Warren Buffett is a hero to many investors, myself included. His record speaks for itself: 18.3% annualized returns in Berkshire Hathaway’s ($BRK-A) book value over the past 30 years compared to just 10.8% for the S&P 500. And his returns in the 1950s and 1960s, when he was running a much smaller hedge fund, were even better.
Mr. Buffett is also quite generous with his investment wisdom, sharing it freely with anyone who cares to listen. But as with most things in life, failure is a better teacher than success. And Mr. Buffett has had his share of multi-billion-dollar failures.
You want to know the biggest mistake of Buffett’s career?
By his own admission, it was buying Berkshire Hathaway!
Everyone assumes that Buffett’s decision to buy Berkshire Hathaway was a typical Buffett stroke of genius. Nothing could be further from the truth.
We like to think of Warren Buffett as the wise, elder statesman of the investment profession, but Buffett too was young once and prone to the rash behavior of youth. And Berkshire Hathaway was not always a financial powerhouse; it was once a struggling textile mill.
Buffett had noticed a trading pattern in Berkshire’s stock; when the company would sell off an underperforming mill, it would use the proceeds to buy back stock, which would temporarily boost the stock price. Buffett’s strategy was to buy Berkshire stock each time it sold a mill and then sell the company its stock back in the share repurchase for a small, tidy profit.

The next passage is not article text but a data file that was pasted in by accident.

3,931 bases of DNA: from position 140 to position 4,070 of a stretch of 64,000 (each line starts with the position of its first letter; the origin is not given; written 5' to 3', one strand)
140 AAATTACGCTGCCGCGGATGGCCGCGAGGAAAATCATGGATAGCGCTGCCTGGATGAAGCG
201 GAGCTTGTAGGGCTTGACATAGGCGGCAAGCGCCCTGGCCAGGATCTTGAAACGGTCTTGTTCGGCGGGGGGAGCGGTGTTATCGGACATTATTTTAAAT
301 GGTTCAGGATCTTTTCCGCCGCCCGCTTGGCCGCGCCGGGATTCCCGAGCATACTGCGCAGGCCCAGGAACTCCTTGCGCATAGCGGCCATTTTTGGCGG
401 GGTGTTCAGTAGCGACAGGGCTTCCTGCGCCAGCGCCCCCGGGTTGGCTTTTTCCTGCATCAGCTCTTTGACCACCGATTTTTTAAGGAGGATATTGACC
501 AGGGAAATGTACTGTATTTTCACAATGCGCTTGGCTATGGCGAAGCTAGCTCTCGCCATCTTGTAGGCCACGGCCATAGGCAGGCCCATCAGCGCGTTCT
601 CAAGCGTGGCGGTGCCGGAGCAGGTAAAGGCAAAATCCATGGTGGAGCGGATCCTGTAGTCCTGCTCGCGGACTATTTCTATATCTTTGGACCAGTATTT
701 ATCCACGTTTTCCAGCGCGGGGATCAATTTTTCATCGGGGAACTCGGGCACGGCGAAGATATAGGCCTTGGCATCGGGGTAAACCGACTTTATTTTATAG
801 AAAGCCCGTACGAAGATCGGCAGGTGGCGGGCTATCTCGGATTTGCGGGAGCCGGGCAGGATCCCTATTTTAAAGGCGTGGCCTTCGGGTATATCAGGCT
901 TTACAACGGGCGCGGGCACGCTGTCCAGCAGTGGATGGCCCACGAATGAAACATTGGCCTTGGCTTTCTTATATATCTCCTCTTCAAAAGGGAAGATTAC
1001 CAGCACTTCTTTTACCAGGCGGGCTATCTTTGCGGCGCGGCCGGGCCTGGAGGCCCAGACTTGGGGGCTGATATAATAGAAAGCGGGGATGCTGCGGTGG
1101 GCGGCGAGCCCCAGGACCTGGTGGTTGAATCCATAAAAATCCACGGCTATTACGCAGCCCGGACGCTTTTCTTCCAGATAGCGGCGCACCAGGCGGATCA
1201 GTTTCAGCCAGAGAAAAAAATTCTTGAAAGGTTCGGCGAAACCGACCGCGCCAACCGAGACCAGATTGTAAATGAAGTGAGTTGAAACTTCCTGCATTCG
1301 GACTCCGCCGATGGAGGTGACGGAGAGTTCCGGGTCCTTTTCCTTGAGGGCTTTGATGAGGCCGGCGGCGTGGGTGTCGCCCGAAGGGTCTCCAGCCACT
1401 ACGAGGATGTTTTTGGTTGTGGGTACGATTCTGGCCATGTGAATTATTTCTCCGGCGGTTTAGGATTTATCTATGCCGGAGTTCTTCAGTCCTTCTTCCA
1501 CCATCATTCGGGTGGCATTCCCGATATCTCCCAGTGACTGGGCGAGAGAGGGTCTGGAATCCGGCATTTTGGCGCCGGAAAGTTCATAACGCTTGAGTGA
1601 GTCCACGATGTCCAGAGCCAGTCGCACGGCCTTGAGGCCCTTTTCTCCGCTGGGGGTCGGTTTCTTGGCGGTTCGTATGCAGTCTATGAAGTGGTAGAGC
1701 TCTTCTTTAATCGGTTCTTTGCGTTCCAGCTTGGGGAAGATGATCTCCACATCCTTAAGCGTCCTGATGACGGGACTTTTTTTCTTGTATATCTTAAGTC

But then ego got in the way. Buffett and Berkshire’s CEO had a gentleman’s agreement on a tender offer price. But when the office offer arrived in the mail, Buffett noticed that the CEO’s offer price was 1/8 of a point lower than they had agreed previously.
Why? Because Buffett wasted precious time and capital on a textile mill in terminal decline rather than allocate his funds in something more profitable—in his case, insurance.
By Buffett’s estimates, had he never invested a penny in Berkshire Hathaway and had instead used his funds to buy, say, Geico, his returns over the course of his career would have been doubled. Berkshire will still go down in history as one of the greatest investment success stories in history, of course. But it was a terrible investment and a major distraction that cost Buffett dearly in terms of opportunity cost.
What lessons can we learn from this? I’ll leave you with two quotes from Buffett himself:
“If you get into a lousy business, get out of it.”
“If you want to be known as a good manager, buy a good business.”
In trader lingo, cut your losers and let your winners ride. Holding on to a bad investment wastes good capital and mental energies that would be better put to use elsewhere.
Thank you, Mr. Buffett, for sharing your failures with us. Your willingness to do so is one of the reasons we love you.
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